Conrad and Busch launched the lager by hitting the road. The two friends traveled around Missouri and to Arkansas and Texas talking up the beer and hunting for reliable sales representatives. Conrad also invested three thousand dollars outfitting a “fine place” in San Francisco “where people could find [his] beer.” He sold most of it to California but also shipped it to Chicago, New Orleans, Milwaukee, and Louisville, and cities in Texas, Utah, Wyoming, Nevada, and Alabama.
From the moment of its first public appearance in March 1876, Budweiser was a hit. Herman Kramer, Conrad’s California agent, pronounced the lager “an easy thing to sell.” “I never found a business so easy as this Budweiser,” he raved, and that despite it being “sold at a higher price than any other Beer in the country,” two dollars more per barrel than conventional lager. Even other brewers conceded Budweiser’s special character. “[I]t is the best bottled beer in this market,” said one. “I have drank Anheusers [sic] Bottled Beer, & the Budweiser beer is much the best.” Conrad sold a quarter of a million bottles of Budweiser in twelve months, and by late 1878, had sold six thousand barrels of the beer.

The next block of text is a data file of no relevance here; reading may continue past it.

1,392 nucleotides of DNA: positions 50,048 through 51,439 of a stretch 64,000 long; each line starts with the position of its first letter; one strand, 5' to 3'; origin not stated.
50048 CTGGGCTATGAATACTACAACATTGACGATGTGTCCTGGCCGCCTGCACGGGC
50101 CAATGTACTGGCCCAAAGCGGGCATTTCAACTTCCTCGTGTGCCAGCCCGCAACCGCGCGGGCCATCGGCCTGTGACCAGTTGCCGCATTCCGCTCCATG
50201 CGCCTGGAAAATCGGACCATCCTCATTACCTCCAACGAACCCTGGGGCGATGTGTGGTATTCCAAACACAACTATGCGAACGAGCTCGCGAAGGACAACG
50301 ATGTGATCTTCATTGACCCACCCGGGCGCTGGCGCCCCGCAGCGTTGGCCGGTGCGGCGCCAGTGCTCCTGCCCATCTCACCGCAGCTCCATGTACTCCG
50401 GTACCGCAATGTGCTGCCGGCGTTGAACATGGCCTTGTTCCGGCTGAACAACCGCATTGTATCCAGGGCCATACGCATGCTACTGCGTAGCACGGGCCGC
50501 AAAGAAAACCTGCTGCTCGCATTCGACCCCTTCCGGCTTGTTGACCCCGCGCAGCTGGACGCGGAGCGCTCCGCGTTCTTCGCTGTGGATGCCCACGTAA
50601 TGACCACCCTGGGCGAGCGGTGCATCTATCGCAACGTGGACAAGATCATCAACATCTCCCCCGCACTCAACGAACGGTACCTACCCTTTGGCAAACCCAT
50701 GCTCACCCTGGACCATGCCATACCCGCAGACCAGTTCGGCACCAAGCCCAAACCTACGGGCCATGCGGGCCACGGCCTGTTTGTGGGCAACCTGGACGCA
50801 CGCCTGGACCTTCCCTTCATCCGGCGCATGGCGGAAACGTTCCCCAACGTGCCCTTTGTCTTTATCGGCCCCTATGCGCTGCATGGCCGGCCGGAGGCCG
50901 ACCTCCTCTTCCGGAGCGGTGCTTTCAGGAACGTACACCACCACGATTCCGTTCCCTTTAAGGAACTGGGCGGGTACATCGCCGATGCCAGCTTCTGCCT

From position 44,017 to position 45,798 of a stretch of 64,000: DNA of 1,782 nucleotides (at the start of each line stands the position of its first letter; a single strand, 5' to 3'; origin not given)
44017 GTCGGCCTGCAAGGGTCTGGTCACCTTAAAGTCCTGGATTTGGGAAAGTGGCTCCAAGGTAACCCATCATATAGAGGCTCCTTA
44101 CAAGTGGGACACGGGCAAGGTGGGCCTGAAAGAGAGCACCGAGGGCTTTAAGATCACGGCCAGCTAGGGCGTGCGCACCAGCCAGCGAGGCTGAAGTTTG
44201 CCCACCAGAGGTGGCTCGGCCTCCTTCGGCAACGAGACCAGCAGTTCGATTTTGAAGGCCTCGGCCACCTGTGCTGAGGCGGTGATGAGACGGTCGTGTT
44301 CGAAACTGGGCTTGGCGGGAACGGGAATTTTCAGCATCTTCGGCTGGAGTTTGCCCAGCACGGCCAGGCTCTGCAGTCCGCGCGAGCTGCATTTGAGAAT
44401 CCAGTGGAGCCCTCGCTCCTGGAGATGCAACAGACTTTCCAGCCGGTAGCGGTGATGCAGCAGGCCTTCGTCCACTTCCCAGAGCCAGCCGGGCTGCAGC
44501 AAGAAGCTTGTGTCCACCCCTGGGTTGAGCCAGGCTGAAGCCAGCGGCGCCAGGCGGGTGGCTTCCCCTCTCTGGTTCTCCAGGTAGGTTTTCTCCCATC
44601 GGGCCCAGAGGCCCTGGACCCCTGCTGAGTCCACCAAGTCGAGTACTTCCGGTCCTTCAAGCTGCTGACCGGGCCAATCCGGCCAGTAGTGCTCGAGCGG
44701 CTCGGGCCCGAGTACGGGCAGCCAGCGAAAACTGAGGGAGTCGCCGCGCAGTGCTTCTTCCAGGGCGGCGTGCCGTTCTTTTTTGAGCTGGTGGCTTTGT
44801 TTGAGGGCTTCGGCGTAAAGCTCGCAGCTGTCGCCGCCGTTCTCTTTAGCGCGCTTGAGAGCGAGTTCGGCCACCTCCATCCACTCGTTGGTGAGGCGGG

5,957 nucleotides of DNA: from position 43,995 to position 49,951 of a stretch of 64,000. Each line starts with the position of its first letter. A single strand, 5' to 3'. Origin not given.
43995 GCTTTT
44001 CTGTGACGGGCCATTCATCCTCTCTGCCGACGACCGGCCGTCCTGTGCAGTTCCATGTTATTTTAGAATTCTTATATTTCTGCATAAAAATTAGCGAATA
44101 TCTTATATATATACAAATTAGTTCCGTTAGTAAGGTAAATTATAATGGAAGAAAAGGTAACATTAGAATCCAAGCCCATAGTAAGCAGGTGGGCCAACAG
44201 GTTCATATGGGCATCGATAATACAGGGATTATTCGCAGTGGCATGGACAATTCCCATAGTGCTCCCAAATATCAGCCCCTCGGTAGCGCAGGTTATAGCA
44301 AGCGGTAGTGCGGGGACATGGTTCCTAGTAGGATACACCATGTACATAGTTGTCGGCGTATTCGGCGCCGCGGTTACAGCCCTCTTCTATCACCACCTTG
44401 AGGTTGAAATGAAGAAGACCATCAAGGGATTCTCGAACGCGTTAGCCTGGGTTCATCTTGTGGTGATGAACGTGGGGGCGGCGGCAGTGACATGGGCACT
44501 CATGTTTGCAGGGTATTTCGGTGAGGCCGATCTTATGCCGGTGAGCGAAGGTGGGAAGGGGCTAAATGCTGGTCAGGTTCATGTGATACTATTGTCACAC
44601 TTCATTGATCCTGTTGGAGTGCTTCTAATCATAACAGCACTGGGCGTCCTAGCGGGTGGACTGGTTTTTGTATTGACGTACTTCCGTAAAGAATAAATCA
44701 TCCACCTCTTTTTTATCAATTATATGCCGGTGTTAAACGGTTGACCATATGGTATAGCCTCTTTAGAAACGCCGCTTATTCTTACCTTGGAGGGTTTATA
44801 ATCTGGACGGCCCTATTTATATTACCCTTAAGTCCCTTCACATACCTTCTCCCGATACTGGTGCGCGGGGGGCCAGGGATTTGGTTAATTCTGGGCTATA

Easy to Sell, Easy to Steal
In April, 1878, Carl Conrad received disturbing news from a brother who lived in New Orleans: another version of Budweiser had arrived in town and bearing a label virtually identical to the one Conrad used on his beers: blue and white rather than red, but consisting of the same design as Conrad’s: a rectangular main label and a bow tie with a diamond-shaped knot and crowns printed on the neckbands. An oblong laid over the bow read “The World Renowned Budweiser Lager Beer.” Diamond and rectangle both sported the otherwise unnamed manufacturer’s trademark: “B. B. B.” Several days later a friend contacted Conrad and told him the same thing. By that time Conrad had identified the perpetrator of the insult: Otto Lademan.